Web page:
Another pattern I see is a bigger emphasis on design thinking and product strategy. As researchers, we are more involved in setting the basic principles for a product, and the strategy we choose to market that product. I see the different roles of researchers blending together and moving towards product strategy.
I should add that I’m fairly new to this field, so I hesitate to say that anything is a trend because it might have been already going on.
What is your opinion on the overall approach to UX research in the professional world? Which areas or attitudes could benefit from improvements?
I think research should be involved earlier in the process. Sometimes, research is deployed towards the end of the product cycle, when the product is already done. So it becomes a question of evaluation, “what people think about it”. I think we, as researchers, are pushing to be part of strategy, but we need the product world to embrace us and give us a seat to be able to define and shape a product.
In your opinion what makes up a good UX researcher portfolio and case study?
A good UX researcher portfolio is one that shows a command of different questions: both tactical and strategic. This shows that you can develop a research plan that addresses both areas as in product research, as you will be asked to cover both.
A good UX research portfolio should demonstrate your knowledge of the methods and the tools you use to complete research. Also, you should include a case study that will show you know how to take a business problem and translate it into research questions.
On your personal page, you state “I design studies using a variety of tools such as interviews, focus groups, surveys, and log data to produce improvements in product design and implementation.” Do you think it is important for researchers to have a clear-cut toolset or is it better to present as a jack of all trades?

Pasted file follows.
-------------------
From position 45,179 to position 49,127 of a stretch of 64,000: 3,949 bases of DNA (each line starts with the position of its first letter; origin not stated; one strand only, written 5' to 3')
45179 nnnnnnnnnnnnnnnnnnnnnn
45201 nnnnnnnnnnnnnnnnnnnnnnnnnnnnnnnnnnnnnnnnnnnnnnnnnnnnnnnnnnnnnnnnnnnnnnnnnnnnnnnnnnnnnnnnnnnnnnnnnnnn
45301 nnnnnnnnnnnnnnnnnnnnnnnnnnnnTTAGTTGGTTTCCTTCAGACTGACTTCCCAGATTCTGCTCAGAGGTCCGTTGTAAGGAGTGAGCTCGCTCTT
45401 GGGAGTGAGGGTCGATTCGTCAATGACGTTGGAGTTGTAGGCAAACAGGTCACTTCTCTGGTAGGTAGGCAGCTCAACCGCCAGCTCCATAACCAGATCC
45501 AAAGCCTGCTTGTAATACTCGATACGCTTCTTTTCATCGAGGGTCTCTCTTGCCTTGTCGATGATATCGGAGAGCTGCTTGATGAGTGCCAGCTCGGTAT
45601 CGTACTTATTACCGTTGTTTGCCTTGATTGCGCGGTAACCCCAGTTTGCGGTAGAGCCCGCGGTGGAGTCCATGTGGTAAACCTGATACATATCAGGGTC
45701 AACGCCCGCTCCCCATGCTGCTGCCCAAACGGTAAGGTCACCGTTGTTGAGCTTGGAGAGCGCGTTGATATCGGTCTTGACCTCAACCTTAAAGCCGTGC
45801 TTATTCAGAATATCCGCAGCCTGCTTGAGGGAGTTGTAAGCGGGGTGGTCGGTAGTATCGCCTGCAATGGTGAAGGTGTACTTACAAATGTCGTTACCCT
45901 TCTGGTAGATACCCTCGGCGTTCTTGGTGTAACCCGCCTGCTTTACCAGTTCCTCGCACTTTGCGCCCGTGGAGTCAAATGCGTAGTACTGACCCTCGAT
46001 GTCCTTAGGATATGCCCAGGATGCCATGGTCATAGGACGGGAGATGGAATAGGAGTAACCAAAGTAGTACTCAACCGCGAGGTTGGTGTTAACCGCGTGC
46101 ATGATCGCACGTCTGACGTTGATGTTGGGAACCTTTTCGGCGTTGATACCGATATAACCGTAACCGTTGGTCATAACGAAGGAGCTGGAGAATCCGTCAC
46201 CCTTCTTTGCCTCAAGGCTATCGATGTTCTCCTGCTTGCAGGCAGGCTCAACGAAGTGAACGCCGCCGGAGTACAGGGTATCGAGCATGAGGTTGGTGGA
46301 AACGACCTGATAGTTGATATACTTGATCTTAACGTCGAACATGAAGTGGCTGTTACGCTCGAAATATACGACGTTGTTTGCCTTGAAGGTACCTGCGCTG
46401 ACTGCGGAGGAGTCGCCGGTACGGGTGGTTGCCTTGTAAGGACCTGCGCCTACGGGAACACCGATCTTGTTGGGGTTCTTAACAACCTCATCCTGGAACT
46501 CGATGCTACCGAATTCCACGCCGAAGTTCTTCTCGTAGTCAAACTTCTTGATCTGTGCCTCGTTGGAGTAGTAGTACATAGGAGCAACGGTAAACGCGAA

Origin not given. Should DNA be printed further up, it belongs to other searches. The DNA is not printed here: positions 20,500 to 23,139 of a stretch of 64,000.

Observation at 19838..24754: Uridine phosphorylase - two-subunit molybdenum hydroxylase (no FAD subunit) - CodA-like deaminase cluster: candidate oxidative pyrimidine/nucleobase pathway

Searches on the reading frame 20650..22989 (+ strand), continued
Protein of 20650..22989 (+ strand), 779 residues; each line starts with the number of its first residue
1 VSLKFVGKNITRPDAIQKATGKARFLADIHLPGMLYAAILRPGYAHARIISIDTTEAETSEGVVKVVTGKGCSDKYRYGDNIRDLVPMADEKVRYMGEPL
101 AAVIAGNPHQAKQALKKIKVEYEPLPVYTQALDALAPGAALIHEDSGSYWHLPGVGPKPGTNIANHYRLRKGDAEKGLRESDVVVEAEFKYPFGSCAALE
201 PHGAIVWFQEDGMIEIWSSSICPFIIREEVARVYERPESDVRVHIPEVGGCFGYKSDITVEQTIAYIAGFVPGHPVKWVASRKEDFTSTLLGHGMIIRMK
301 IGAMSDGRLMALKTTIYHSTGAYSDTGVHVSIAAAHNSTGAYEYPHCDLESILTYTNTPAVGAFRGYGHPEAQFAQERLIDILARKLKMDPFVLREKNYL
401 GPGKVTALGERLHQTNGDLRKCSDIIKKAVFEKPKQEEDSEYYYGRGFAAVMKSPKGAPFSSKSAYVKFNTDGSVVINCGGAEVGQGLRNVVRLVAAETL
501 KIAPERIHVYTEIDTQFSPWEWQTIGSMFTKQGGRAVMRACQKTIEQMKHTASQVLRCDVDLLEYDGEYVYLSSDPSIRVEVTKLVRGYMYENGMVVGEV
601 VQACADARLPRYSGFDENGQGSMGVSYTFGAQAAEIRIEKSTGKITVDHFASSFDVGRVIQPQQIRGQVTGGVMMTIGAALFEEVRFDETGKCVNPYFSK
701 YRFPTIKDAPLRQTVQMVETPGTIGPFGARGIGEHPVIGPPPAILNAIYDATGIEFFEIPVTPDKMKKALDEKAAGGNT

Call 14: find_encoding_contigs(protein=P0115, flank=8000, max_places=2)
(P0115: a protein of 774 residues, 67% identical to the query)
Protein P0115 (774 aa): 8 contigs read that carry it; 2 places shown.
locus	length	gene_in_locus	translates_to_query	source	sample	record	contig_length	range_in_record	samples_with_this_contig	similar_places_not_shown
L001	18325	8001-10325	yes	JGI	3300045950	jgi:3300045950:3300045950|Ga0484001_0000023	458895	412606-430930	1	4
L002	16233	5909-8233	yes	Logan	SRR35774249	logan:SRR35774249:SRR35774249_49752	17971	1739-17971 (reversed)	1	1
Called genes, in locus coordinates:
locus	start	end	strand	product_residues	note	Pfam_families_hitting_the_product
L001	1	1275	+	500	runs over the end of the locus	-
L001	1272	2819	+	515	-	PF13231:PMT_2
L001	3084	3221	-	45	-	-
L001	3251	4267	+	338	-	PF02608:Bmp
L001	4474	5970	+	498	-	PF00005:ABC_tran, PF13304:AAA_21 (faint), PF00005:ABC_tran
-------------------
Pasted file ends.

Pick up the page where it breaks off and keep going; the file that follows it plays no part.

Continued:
I really think that it is good to have one superpower as a researcher. Of course, you should have some knowledge of quite a few methods, but there should be the one you know through and through, and you can be considered an expert on. That is how you can differentiate yourself from other players in the field. Having command of a particular method or tool makes your work special. For me, that was survey development and Qualtrics. That’s my bread and butter that has followed me from grad school to Instagram, and now to Netflix. If you tell me “I need this survey in Qualtrics, to find the answer to this question” I can run with it. So I think is very useful to be a specialist in one specific area.
What draws you to survey design?
A question can be a very powerful tool. It is important to get the wording right and to make it clear and balanced, as it can unlock so many useful insights. I want to make sure that I’m getting those questions right. This makes survey design really attractive to me: I enjoy crafting surveys that are easy for folks to take. I don’t think it is a very cool or sexy answer, but there is nothing like a beautifully designed, well-worded, and balanced survey question.
Is there anything else you would like to add?
I think we need more researchers from non-traditional backgrounds. Even if you are not from a field like anthropology, psychology, or other fields that have research baked into them, you have a very fresh and valuable perspective. So if you are considering pursuing a UX career, but you think you don’t have the right type of background, you are exactly the person we’re looking for, because you are bringing totally different lens. And that is what we need to make the field and our products better and stronger. So I would encourage anyone who’s thinking about research as a career to go for it and try it out because we need more people with a diverse set of backgrounds.